Nature publishes Shanghai COVID-19 study that suggests determinants of COVID-19 severity seemed to stem mostly from host factors

By Huang Lanlan Source:Global Times Published: 2020/5/27 18:47:44

(photo: courtesy of the team)

Recent Shanghai-based research targeting local confirmed cases of the novel coronavirus (SARS-CoV-2) once again proved the attacks on a seafood market in Central China's Hubei Province for originating the virus are nonsense.

The results of the study, published on the website of top academic journal Nature on May 20, implied the Huanan Seafood Market in Hubei's capital Wuhan may not be the birthplace of COVID-19, although the virus outbreak emerged in Wuhan had a strong link to contacts with the market.

Based on the analysis of 112 quality samples from 326 confirmed cases reported in Shanghai between January 20 and February 25, researchers found two major lineages (clade I and clade II) with differential exposure history during the early phase of the outbreak in Wuhan.

A Phylogenetic analysis of the samples saw that, six cases with clear contact history to the Huanan market were all clustered into clade I, while three cases diagnosed at the same period without the contact history were all clustered into clade II, as said by the authors.

The sequences of the Shanghai cohort were found throughout the two major clades and their subclades, suggesting multiple origins of transmission into Shanghai, said the Nature article titled Viral and host factors related to the clinical outcome of COVID-19.

There has been no direct evidence that the cross-species COVID-19 transmission originally occurred in the Huanan market, although it was a probable place for human-to-human transmission of the virus because of its relatively high crowd density, the authors said.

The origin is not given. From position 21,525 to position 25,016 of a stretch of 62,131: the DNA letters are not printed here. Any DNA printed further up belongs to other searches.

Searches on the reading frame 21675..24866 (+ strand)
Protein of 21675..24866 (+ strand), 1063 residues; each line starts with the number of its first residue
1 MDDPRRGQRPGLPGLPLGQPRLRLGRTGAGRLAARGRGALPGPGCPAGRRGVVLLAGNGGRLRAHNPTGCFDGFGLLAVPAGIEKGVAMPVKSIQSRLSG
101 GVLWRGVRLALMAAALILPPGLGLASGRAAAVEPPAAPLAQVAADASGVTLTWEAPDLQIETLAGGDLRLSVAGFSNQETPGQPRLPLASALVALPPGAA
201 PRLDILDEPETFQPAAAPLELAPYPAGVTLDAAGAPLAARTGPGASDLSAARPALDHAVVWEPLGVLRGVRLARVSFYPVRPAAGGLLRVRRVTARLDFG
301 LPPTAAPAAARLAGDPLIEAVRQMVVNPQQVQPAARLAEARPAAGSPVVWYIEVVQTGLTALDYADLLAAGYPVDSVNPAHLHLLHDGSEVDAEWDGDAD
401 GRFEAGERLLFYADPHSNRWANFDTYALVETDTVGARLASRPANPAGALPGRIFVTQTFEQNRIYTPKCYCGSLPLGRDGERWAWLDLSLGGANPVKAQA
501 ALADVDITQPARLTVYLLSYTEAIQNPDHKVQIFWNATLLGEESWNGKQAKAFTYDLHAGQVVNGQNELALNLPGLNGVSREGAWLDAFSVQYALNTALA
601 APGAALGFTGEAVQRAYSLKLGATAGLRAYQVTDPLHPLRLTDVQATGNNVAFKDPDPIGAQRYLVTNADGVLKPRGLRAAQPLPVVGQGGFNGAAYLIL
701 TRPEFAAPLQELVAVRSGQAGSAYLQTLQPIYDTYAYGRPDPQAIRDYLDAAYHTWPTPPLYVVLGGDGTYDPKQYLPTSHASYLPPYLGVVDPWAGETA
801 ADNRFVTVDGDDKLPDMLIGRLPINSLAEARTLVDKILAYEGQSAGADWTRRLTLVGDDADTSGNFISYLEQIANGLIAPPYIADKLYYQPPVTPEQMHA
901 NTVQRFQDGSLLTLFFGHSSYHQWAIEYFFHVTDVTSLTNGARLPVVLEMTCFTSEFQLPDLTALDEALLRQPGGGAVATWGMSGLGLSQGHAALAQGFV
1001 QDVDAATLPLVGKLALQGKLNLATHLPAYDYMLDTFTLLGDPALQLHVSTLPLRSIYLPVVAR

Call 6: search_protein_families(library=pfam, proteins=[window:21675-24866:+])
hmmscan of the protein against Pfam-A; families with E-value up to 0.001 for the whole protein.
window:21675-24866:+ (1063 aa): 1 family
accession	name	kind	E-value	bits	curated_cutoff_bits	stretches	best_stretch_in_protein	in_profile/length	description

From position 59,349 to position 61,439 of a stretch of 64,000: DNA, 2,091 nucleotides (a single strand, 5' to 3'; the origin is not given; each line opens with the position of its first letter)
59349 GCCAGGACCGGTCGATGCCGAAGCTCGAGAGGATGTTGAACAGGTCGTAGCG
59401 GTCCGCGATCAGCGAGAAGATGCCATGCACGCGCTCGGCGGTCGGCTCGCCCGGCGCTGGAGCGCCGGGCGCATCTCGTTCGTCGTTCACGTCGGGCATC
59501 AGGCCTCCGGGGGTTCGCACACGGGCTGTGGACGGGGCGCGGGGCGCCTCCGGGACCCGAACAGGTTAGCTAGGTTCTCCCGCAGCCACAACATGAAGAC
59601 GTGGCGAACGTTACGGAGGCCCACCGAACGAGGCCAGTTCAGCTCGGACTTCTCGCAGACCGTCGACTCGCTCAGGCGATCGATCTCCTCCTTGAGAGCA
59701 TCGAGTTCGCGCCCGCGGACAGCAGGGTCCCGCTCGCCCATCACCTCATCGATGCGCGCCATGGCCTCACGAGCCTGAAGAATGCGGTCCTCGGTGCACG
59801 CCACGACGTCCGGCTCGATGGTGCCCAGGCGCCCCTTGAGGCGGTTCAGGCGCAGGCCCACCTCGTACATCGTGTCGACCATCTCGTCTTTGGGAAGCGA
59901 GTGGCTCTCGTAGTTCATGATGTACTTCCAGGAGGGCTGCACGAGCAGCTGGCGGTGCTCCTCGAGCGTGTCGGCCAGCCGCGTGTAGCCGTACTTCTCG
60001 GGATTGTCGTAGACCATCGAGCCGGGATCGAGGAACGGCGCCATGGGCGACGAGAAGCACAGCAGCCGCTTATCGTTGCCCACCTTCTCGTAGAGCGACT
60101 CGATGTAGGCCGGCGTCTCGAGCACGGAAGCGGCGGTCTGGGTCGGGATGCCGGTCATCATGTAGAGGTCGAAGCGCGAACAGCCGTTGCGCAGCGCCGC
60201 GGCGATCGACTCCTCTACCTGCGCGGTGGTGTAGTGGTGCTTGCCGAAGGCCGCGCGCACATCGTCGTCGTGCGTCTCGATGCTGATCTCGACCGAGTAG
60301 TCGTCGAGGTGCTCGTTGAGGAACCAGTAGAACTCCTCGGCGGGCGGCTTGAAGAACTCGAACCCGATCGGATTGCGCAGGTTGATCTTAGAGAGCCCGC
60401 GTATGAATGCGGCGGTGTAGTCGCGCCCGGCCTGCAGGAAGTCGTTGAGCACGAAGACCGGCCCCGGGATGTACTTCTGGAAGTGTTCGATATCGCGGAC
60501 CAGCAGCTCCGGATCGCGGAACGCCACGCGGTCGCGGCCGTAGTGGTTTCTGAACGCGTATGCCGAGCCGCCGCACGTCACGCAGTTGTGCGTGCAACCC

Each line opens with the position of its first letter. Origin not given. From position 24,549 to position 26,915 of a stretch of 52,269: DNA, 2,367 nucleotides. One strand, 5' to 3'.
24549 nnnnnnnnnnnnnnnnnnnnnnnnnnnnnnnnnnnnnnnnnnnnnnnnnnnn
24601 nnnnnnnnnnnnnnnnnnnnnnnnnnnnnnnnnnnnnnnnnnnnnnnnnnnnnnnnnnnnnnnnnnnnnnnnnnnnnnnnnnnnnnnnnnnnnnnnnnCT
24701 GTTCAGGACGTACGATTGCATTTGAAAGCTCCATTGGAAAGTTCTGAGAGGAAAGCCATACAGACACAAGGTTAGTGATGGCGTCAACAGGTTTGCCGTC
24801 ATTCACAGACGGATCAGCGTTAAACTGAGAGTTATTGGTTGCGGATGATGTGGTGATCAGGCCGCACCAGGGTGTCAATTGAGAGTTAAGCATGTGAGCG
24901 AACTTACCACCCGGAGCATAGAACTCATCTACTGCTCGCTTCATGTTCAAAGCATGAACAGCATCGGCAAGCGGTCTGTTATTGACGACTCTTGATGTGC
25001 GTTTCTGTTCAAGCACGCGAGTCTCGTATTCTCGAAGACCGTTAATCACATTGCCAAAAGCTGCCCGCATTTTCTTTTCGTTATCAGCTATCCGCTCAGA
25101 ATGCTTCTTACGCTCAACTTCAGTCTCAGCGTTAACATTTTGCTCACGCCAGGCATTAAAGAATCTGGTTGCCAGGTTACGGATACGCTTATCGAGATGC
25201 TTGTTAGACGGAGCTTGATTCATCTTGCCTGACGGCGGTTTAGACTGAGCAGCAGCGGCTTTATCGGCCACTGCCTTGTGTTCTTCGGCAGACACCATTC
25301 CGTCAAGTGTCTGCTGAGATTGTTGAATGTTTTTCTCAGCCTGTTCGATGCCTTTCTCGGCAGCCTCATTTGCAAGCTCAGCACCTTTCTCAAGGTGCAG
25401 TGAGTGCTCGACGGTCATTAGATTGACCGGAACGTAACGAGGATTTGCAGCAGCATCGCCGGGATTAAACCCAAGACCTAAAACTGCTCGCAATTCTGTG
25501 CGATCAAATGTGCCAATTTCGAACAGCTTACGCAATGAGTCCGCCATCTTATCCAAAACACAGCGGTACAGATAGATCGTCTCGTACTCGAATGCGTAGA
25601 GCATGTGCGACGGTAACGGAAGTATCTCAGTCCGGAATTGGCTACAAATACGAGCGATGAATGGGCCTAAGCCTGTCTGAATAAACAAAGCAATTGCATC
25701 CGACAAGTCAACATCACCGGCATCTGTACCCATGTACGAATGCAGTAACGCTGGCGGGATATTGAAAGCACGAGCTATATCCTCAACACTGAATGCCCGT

"The origin of the virus remains unknown based on current published data," the authors told the Global Times. "It still needs scientists' continuous effort in determining the intermediate host of the coronavirus, and carrying out comprehensive and detailed virus-tracing studies."

This finding echoes WHO and several COVID-19 studies of global research teams that have suggested COVID-19 origins unknown. 

" so critical of China (for the virus) is not only unfair, but plainly incorrect and factually untrue," Richard Horton, the editor-in-chief of the British-based medical journal The Lancet, told media on May 1.

The study also found that the determinants of COVID-19 disease severity, which "seemed to stem mostly from host factors such as age, lymphocytopenia, and its associated cytokine storm," read the Nature article, adding that they are the key warning factors for some cases deteriorating to severe ones.

Even though 90 percent of the cases the Shanghai team studied were patients with mild symptoms, there were a few cases that could deteriorate to serious pneumonia and even deadly respiratory failure, the authors introduced. 

"To reduce the incidence of severe cases, medical workers can assess the patients' situations based on these factors and make targeted treatment plans," the authors said.

Some targeted treatments for severe patients, including treatment of underlying disease, active anti-inflammatory therapy, convalescent plasma immunotherapy and tocilizumab on cytokine storm, have proved effective in clinical practice, they added.

The team consisted of members from Shanghai's scientific research and medical institutions including Shanghai Public Health Clinical Center and Ruijin Hospital affiliated to Shanghai Jiao Tong University School of Medicine.

Its study provides Chinese experiences in the fight against the virus to the world, the authors said.


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